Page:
Challenges to Treatment
There are many challenges to treatment for children with a comorbid ASD and OCD diagnosis. Motivation is probably one of the hardest to address. Time spent outlining the ways in which OCD interferes in the child’s life and the feelings of helplessness to fight “the bully” of OCD can help to improve motivation. Parents and caregivers may need to stop “giving in” to the OCD as well for the child to feel motivated to work on the issue. Parents who change their own clothes when they walk into the house to help a child with contamination fears are not providing an environment for the child to see the need for change.
Knowing that there may be reduced motivation, treatment for individuals with a co-occurring diagnosis may need to move at a slower pace. Time spent on making sure the child fully understands the reasons why we are “facing the monster” helps to improve motivation. Providing smaller steps for change, which allows the child to have more control in the pace of the treatment, may also increase motivation.
Exposure and Response Prevention for individuals with a comorbid diagnosis with high-functioning autism presents unique challenges, but ones that can be overcome. Treatment is highly effective and can create meaningful change in the child’s and family’s life. Understanding OCD and the mechanisms that maintain the OCD are the first steps toward change.
To find referrals for mental health professionals in your area, contact Autism New Jersey’s helpline at 800.4.AUTISM, email@example.com or visit our online referral database.
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Freeing Your Child from Anxiety, Revised and Updated Edition: Practical Strategies to Overcome Fears, Worries, and Phobias and Be Prepared for Life-from Toddlers to Teens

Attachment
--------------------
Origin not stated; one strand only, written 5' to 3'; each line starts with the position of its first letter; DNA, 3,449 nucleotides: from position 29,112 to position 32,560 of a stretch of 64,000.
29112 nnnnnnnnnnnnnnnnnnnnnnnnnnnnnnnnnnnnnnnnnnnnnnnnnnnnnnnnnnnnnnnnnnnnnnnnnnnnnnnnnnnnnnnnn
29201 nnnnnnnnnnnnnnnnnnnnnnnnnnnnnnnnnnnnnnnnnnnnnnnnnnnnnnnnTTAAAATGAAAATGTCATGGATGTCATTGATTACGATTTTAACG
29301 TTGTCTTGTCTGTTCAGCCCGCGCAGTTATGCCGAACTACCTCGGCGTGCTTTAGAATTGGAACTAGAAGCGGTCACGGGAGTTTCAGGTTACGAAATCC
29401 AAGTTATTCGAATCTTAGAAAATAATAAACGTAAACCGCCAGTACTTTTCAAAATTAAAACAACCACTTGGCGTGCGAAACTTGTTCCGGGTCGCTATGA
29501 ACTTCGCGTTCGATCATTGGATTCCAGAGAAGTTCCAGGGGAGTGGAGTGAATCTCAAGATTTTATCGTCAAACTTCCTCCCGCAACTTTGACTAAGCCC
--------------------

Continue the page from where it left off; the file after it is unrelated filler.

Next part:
OCD: A Workbook for Clinicians, Children and Teens; Actions to Beat, Control & Defeat Obsessive Compulsive Disorder
Up and Down the Worry Hill: A Children’s Book about Obsessive-Compulsive Disorder and its Treatment
Talking Back to OCD: The Program That Helps Kids and Teens Say No Way – and Parents Say Way to Go
Debra G. Salzman, Ph.D. is a licensed clinical psychologist at Behavior Therapy Associates, P.A. Dr. Salzman has extensive experience in the assessment and treatment of children, adolescents and adults. Her special interests include anxiety disorders, social skills deficits, past and present childhood sexual abuse, disruptive behavior disorders, depression, coping with trauma, obsessive-compulsive disorder, selective mutism, social phobia, and training parents on behavior management strategies to improve child behavior.
Dr. Salzman received her Ph.D. in clinical psychology from the State University of New York at Albany. She completed her doctoral internship at the Medical College of Pennsylvania—Eastern Pennsylvania Psychiatric Institute.